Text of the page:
This Hitchcock feel is not least in the (rather sweet) romance between Bond and Kara, with its Notorious feel of a man manipulating a woman while genuinely growing to care for her. Setting most of these scenes in a romantically shot Vienna also helps enormously, with its noirish Third Man feel. Unlike many other Bonds, the relationship here between Bond and the girl feels like a genuine romance. Kara may be a bit of a damsel in distress, but she feels like a warm-hearted, decent person wrapped up in events beyond her experience. And although audiences at the time, accustomed to Moore and Connery’s unending conquests, were critical of the reduction in Bond’s sexual adventures, making him less promiscuous results in Bond feeling like much more of a jaded romantic than a casual philanderer, and makes his relationship with Kara much more resonant.

The whole film feels much more grounded in reality, without losing a sense of fun. The film does its action sequences extraordinarily well. The car chase through snowy Austria is brilliantly done (the car gets a series of stand out gadgets), with Dalton delivering each new revelation of the car with a winning dryness. This sequence develops into the brilliantly funny cello-case skiing sequence (“We’ve nothing to declare!”/”Except a cello!”). Again, the sequence works so well because it is skilfully counterbalanced with the almost Le Carre-ish piece of spycraft Bond uses first to get Kara out from the under noses of her KGB watchers.

Interestingly, one of its most striking sequences doesn’t even involve Bond: that plaudit has to go to the thrilling one-man assault by unstoppable ubermensch Necros on the MI6 house where Koskov is being held. A particular showcase here is the brutal kitchen fight between Necros and an MI6 officer, surely the greatest fight in the series not to feature Bond (and all the more exciting as you don’t know what could happen to these characters), plus it’s great to see someone in MI6 other than Bond being able to handle themselves.


The final major sequence of the film, with Necros and Bond fighting while clinging for their lives to a net, dangling out the back of a plane, is a truly striking action set-piece, a real vertigo inducing stand-out. If you can put to one side in your head the fact that Bond’s key allies during the whole Afghanistan sequence of this film are basically Al-Qaida in an earlier form (with Art Malik’s charming Kamran Shah basically exactly the sort of man who went on to become Osama Bin-Laden), and you can enjoy the sequence for its terrific excitement.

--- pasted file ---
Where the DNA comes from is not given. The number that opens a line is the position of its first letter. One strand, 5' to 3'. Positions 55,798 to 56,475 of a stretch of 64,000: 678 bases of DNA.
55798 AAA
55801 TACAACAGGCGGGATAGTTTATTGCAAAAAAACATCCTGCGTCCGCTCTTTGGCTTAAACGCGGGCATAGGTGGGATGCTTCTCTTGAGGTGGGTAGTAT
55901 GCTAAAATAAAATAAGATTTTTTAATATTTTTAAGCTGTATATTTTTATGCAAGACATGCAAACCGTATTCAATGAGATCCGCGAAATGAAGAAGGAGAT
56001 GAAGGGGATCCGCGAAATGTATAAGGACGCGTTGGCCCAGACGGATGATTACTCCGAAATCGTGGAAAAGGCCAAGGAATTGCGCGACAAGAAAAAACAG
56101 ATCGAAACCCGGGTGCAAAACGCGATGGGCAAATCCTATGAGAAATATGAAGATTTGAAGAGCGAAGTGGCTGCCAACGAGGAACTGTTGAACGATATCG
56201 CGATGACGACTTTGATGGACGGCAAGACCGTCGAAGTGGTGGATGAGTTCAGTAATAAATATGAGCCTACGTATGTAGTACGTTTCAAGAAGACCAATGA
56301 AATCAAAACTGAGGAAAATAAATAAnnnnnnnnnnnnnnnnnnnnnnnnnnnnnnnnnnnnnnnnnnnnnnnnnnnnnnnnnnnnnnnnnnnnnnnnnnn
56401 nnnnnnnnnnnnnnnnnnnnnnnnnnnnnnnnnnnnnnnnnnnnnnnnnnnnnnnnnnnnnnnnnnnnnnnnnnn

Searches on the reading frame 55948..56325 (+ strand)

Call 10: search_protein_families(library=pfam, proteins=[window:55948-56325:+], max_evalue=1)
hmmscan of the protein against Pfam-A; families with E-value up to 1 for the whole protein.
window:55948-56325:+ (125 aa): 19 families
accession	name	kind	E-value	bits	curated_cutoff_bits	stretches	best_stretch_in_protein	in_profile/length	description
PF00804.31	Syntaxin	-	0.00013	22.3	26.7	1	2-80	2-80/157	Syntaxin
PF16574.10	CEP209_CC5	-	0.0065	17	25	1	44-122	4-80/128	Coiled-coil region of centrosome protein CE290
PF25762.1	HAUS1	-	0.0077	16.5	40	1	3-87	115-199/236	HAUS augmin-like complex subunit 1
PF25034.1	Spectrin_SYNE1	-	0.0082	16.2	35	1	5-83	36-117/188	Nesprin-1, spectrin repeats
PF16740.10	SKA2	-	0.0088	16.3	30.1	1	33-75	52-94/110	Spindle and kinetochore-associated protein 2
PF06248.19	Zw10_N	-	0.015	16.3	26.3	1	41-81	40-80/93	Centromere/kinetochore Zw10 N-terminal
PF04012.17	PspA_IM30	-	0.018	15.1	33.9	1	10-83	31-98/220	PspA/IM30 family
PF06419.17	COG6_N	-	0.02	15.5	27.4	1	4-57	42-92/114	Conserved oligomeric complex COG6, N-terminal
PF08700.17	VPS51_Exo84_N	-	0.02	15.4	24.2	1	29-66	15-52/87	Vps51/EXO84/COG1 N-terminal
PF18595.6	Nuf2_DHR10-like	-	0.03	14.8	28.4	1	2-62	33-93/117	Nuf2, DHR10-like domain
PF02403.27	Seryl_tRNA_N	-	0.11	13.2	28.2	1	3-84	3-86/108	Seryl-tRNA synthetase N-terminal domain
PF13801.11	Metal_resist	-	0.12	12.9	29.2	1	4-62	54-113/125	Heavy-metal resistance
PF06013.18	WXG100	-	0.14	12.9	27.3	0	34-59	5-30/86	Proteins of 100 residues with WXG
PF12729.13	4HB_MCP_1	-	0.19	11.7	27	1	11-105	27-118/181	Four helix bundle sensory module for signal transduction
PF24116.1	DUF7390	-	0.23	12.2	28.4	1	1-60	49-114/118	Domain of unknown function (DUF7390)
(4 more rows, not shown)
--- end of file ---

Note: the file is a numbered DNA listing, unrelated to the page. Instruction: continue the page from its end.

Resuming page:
The weaknesses of the film are in its structure. Both villains (and their plot) are underwhelming. Koskov is something very different – charming, feckless, manipulative (he’s quite well played by Krabbé) – but hardly much of a threat, and he drops out of the film for a chunk in the middle. Joe Don Baker’s Whittaker is too distant from the central plot for him to earn his role as Bond’s final antagonist. It feels like the writers have split one character into two – a Koskov who hid Whittaker’s ruthlessness and bullying under a charming, foolish veneer might have really worked. Their plan is grounded in a reassuring reality, but it never feels like that big a deal. Its complexity is also probably a little too great for the narrow focus the film gives it. The final Whittaker-Bond confrontation is underwhelming considering what we’ve seen before.

But that is because this is Dalton’s film – or, if you like, a Bond film focused on Bond. From the stirring introduction on a training mission parachuting into Gibraltar, Dalton seizes the film by the scruff of the neck. Unlike nearly any other Bond film before now, this feels like one about the type of man Bond is – the killer with a well-hidden heart, the cynic who believes in his cause. He has great chemistry with his fellow actors – not least John Rhys-Davies, excellent as General Pushkin – and above all romantic chemistry with Maryam d’Abo. 

The humour allows us to warm to Bond, while the darkness Dalton brings to the role helps us invest emotionally in his more tortured interpretation. All else aside, TLD is damn good fun with some excellent action sequences and a terrific score. It’s very much in the upper echelon of Bond films.

No comments:

Post a comment